Adolph Hitler’s Museum in Austria was the destination for many of the paintings now on display at the Jewish Museum in Manhattan. For many more years they were on display in the Netherlands. Reclaimed by the family of Jaques Goudstikker, they have aquired a story that’s told through personal accounts and personal items, including a diary kept by Goudstikker that was instramental in finally reclaiming the artworks. The exhibition also provides the rare occasion to view paintings as they were collected by an art dealer, rather than by a museum curator or benefactor.
Reclaimed reveals the extraordinary legacy of Jacques Goudstikker, a preeminent art dealer in Amsterdam, whose vast collection of masterpieces fell victim, and was almost lost forever, to the Nazi practice of looting cultural properties.
Jacques Goudstikker (1897-1940) was one of the most important and influential art dealers in Europe during the period between the First and Second World Wars. The Goudstikker Gallery, located in a grand house on one of Amsterdam’s prominent canals, dealt primarily in Dutch Old Masters from the Golden Age, yet also offered other Northern European and Italian paintings. Goudstikker sold paintings to leading collectors and museums in Europe and the United States, mounted groundbreaking exhibitions and had a profound influence on collecting patterns. His impressive and historically important collection rose to international acclaim.
As prominent members of society, Goudstikker and his wife, Dési, led luxurious and exuberant lives, but the world they inhabited would soon be lost. Due to the rising threat of the Third Reich and because he was Jewish, Goudstikker was forced to flee the Netherlands with his wife and their year-old son, Eduard (nicknamed “Edo”), in May 1940 shortly after the Nazi invasion. Jacques died in a tragic accident on board ship while escaping by sea.
Goudstikker left behind his collection of approximately 1,400 works of art, the bulk of which were taken to Germany after the looting of the Goudstikker Gallery by Herman Göring, Hitler’s second in command and a rapacious art collector. Göring’s henchman, Alois Miedl, ran the gallery throughout the war under the Goudstikker name, profiting from its remaining stock of artworks and respected reputation.
When World War II ended, over 200 Goudstikker paintings were located by the Allies in Germany and returned to the Netherlands with the expectation that they would be restituted to the rightful owner. Despite Dési’s efforts to recover them, the Dutch government kept the works in its national collections. Eventually, Dési and her second husband, A.E. D. von Saher, who adopted Edo, left the United States, where they had settled, to return to the Netherlands, where she died in 1996. Edo survived her by only a few months.
Edo’s widow, Marei von Saher, initiated the claims process for restitution in 1997 at a time of renewed interest in restituting Nazi-looted artworks in the Netherlands and after new information about the fate of the Goudstikker collection became available to her. The small black notebook Jacques Goudstikker had used meticulously to inventory his collection was found with him at the time of his death and later became a crucial piece of evidence in the battle to reclaim his art. Finally, after a nearly decade-long battle, the Dutch government agreed on February 6, 2006 to restitute 200 of the paintings looted by the Nazis.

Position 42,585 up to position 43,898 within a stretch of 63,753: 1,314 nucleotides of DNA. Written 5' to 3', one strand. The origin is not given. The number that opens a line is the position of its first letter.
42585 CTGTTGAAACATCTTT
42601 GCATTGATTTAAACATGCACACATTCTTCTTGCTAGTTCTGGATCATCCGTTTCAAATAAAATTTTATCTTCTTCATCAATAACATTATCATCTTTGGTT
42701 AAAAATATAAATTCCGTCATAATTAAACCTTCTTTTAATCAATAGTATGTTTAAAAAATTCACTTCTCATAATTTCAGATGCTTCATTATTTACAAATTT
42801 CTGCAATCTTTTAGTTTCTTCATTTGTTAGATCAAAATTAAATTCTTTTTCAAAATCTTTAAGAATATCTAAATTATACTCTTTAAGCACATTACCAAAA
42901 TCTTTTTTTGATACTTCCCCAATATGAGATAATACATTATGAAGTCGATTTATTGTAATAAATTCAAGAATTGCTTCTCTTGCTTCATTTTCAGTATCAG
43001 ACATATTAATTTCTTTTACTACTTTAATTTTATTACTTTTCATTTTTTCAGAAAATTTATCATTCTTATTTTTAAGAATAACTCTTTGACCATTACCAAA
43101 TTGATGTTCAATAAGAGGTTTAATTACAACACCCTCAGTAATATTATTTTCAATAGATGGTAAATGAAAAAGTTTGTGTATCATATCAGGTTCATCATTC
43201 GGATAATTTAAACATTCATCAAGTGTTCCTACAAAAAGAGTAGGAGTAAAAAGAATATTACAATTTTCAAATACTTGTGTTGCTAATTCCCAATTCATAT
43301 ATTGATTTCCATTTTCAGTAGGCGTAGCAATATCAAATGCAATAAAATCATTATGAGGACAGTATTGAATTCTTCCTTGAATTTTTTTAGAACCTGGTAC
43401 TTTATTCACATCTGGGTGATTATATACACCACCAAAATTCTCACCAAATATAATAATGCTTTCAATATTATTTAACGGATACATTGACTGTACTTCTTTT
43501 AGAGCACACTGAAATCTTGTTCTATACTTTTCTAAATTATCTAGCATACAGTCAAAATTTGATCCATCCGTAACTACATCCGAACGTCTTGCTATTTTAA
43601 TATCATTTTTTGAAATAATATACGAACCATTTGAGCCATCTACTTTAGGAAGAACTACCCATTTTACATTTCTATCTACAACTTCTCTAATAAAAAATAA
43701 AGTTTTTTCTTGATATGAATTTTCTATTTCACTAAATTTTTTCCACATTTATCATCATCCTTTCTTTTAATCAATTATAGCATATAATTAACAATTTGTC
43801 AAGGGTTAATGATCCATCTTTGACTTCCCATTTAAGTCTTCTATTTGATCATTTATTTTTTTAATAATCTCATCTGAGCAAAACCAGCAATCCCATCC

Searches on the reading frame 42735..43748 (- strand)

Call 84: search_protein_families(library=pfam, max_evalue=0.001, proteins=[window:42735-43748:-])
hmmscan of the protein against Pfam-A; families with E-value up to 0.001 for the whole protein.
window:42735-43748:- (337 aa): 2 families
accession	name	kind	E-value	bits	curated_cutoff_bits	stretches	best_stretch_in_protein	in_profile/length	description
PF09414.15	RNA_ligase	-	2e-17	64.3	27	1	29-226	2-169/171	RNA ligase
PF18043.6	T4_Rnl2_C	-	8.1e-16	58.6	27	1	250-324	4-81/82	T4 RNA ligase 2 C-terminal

Not all paintings are of the same caliber. Even a typical high-end dealers nowadays may have paintings of different artistic and monetary level to cater the needs of the market. But there are quite a few which would benefit the walls of any major art institute.
One of the paintings on display has made it to the National Gallery of Art in Washington, DC and is now on loan to the exhibition. Salomon Jacobsz van Ruysdael’s “River Landscape with Ferry“, 1649 is an impressive work showing the sensitivities of the landscape artist and life in 17th Century Netherlands. Goudstikker’s fondness of Ruysdael was evident from his monograph’s show of the painter in 1936, the only one that has been mounted ever. Hui commented that the landscapes by the Dutch painters of the Golden Age are more intimate and spontaneous compared to Lorrainian’s panaroma due to their preference of the momentary phenomenons of clouds and the transient activities of daily life.
Jan Josephsz van Goyen’s two paintings on display showed his tonalistic style that ultimately found the artistic heirs in the Hague School two hundred years later. The adoption of a limited pallete to unify the landscape gives one winter scene a warm atmospheric effect that seems to enahnce the hustyle and bustle skating under the bleak sky. In another painting which featuresa view of the city of Dordrecht fro the southwest, large clouds dominates the low land and water scenes. The mutually intertwined grayish orche and blue colors of the clouds look almost monochromatic at distance. Interestingly, all these large-scale dutch landscape paintings are oil on panel.
Another favorite is Still Life with an English Silver Ginger Jar by Piete Gerritsz Van Roestraeten. Attention to every detail from the reflections to the frame captivate anyone who takes a moment to appreciate its beauty. The frame, inlaid with tortoise shell and silver, also of late 17th century origina, is also probably English and based on the curator’s analysis “undoubtedly original”.
Following its New York showing, the exhibition will travel to the McNay Art Museum, San Antonio, TX (October 7, 2009 – January 10, 2010); the Norton Museum of Art, West Palm Beach, FL (February 13 – May 2, 2010); and the Contemporary Jewish Museum, San Francisco, CA (October 30, 2010 – March 8, 2011).